Cristina de Middel, ’Ijewo’, 2014

La New Gallery — Madrid, Spain

Insight: Galleries

Spain has experienced some hard times recently, but slowly and surely the country is making its way out of its recession. Many galleries were hit hard; some successful, others having no option but to sadly close down. But there is another side to this coin. In dire times, creativity flourishes, and that is exactly what has been happening in Spain’s exciting capital.

Opened in 2012, Madrid's La New Gallery has managed to withstand the tail end of the recession relatively well, with a lively program that focuses on celebrating contemporary art in all its multi-faceted forms. Lead by former architect Juan Valverde and former lawyer Ricardo García, the two collectors initially founded the gallery because of the want to support artists that particularly stood out for them. Their support is visible throughout the roster of artists, all of who were handpicked for their evocative and purposeful art. The curators rely on instinct to guide them through the haze of contemporary artists and look for a special spark that will draw the viewer in.

The gallery has two floors, with the street-level serving as an exhibition space and the downstairs being used as an audiovisual space. The gallery is an ever evolving and growing space. Not only has the taste of the curation changed over time but so has their international perception. The program directors admit that opening and running a gallery has been a steep learning curve and that they try to take things step-by-step on a daily basis.

Madrid's art scene has changed immensely over the past decade and the recent recession has only exhilarated this. The art market has become much more demanding and is currently still operating within a much lower price range than most international markets. Collectors have become more keen to foster local talent, something that La New Gallery is also very involved with and vocal about, both for emerging and established artists. The program directors believe that Spain's art market needs more institutional buying and a consolidation of the economy to ensure that not just the private collectors, but the public ones too, can continue to collect and strengthen the market.

La New Gallery's current exhibition is a solo show by Spanish artist Cristina de Middel titled 'This is what Hatred Did'. In 2014 the photographer travelled to Nigeria to shoot the people of Makoko, one of Lago's biggest slums, all the while letting herself be lead by Amos Tutuola's novel, My Life in the Bush of Ghosts, which tells the story of a small boy left to fend for himself in the tropics and veers into the world of immortals and ghosts. De Middel's images are a great representation of La New Galley's artists—treading a thin line between fantasy and documentary, presenting people's beliefs, rituals and religions. The artist has stated that this is her way of trying to understand the people she depicts from the inside out. An emotional series with vivid imagery that is sure to draw a lot of attention.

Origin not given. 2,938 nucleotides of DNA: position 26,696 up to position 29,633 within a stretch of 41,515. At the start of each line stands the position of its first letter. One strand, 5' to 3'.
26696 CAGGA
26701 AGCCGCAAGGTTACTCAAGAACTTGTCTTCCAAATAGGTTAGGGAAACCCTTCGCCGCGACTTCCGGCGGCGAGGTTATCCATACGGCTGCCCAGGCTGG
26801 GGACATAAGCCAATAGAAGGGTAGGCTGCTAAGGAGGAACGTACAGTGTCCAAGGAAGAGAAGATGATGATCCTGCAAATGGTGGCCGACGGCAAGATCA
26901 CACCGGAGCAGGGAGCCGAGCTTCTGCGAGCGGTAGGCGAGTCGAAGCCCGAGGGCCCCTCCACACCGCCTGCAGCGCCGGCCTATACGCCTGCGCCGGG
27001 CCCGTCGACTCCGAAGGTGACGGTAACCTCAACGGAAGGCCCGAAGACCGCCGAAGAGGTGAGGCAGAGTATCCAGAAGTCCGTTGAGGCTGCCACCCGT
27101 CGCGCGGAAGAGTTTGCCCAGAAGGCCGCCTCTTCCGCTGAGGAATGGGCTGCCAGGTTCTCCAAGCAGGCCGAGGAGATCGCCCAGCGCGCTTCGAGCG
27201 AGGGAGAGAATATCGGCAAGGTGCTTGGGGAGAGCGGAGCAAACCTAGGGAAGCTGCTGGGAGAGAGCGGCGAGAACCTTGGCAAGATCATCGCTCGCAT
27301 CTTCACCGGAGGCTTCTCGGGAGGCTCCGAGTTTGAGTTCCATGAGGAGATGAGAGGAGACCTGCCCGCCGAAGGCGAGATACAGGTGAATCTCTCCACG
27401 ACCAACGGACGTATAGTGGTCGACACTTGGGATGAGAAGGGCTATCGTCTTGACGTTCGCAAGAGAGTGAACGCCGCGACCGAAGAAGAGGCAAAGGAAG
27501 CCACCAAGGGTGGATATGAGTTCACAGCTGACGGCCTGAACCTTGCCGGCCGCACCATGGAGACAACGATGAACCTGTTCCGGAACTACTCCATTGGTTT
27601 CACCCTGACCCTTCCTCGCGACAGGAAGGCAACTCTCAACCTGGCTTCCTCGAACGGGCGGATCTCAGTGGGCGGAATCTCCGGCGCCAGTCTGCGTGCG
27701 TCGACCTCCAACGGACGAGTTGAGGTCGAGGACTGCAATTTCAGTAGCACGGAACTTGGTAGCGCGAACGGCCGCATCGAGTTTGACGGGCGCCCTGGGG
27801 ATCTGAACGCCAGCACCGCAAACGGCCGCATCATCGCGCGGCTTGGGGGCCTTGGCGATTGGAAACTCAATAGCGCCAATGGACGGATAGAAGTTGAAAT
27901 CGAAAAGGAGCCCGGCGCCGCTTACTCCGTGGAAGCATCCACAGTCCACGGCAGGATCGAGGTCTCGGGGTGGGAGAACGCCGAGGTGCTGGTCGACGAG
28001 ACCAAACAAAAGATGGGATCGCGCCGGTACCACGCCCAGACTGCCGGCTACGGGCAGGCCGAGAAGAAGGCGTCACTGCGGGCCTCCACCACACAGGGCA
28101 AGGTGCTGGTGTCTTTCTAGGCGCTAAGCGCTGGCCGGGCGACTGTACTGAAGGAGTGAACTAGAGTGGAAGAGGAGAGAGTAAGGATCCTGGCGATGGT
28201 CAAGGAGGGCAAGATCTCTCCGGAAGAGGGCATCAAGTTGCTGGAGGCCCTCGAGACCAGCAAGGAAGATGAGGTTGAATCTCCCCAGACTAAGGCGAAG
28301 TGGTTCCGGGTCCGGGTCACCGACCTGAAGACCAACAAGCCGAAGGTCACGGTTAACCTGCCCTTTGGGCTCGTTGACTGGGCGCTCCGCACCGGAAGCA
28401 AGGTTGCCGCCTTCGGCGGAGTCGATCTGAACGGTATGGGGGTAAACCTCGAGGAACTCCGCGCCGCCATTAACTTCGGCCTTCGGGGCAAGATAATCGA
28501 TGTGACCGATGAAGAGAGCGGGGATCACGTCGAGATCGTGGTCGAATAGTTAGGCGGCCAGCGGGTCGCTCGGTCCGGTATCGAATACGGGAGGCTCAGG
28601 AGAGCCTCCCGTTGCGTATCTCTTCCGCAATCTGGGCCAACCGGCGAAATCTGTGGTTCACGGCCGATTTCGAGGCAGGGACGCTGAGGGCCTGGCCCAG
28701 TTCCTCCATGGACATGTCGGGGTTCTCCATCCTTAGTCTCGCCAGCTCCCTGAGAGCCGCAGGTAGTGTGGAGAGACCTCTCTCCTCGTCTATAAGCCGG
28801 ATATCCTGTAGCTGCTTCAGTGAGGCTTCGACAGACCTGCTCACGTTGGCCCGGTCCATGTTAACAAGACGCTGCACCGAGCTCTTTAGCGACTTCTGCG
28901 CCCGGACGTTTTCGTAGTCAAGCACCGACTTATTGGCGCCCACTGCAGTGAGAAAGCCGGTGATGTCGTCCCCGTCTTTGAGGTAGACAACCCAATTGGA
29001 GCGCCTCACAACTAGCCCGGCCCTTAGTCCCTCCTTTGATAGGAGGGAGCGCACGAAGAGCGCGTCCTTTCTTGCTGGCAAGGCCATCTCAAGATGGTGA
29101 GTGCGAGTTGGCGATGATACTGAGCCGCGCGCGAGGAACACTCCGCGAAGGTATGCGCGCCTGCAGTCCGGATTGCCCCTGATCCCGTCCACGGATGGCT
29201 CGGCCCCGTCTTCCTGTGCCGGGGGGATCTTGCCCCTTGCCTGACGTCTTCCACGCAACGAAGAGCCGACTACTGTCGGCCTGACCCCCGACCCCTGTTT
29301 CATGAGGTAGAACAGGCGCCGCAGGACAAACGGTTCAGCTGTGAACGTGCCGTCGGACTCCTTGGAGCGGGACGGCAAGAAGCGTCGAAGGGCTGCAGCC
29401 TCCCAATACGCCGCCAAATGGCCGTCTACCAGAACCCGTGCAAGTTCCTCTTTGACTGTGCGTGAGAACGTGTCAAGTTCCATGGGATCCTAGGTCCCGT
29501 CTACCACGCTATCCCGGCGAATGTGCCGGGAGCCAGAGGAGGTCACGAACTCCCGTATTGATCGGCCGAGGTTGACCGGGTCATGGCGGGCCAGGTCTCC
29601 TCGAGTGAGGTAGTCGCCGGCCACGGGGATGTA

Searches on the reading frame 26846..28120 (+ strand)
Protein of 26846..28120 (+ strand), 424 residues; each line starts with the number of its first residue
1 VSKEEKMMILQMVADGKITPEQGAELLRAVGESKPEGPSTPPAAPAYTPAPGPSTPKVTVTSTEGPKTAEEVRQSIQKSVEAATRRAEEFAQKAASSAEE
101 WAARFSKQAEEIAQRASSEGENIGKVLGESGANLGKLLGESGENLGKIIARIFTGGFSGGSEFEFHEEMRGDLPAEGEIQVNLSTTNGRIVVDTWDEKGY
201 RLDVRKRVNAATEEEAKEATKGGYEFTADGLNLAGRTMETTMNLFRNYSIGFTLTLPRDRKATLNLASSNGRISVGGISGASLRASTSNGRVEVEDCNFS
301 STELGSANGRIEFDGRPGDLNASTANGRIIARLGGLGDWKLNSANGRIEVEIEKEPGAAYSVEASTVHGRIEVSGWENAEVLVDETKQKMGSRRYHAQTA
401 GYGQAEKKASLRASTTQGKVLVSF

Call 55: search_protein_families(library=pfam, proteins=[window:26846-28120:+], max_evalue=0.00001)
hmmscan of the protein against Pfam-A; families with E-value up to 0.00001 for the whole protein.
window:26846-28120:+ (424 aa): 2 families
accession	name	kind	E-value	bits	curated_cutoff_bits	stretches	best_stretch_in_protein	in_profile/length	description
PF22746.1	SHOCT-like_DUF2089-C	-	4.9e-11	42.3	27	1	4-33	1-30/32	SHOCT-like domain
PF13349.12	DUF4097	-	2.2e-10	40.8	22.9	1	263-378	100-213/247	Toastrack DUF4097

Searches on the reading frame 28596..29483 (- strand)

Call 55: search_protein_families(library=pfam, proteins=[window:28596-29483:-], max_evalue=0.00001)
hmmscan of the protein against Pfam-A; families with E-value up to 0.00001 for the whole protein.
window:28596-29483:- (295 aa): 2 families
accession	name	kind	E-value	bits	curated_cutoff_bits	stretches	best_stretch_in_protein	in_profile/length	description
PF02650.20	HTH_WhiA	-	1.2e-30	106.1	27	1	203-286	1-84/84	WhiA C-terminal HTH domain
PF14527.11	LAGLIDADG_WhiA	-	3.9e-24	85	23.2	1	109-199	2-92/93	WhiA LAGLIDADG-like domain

The gallery has big plans for the future, continuing to attend international art fairs and further secure both its own place, as well as the Spanish art production's place, within the global art market. Its 2015/2016 season will be opened by a solo exhibition of paintings by Spanish artist Santiago Ydáñez.

Liv Fleischhacker is a freelance writer based in Berlin. Her favorite topics include art, design and food.  

More information on La New Gallery

Cristina de Middel, ’Ijewo’, 2014
Cristina de Middel, ’Ajewo’, 2014
Cristina de Middel, ’Arufin’, 2014
Installation view at Cristina de Middel’s ’This is What Hatred Did’ at La New Gallery, Madrid
Installation view at Cristina de Middel’s ’This is What Hatred Did’ at La New Gallery, Madrid

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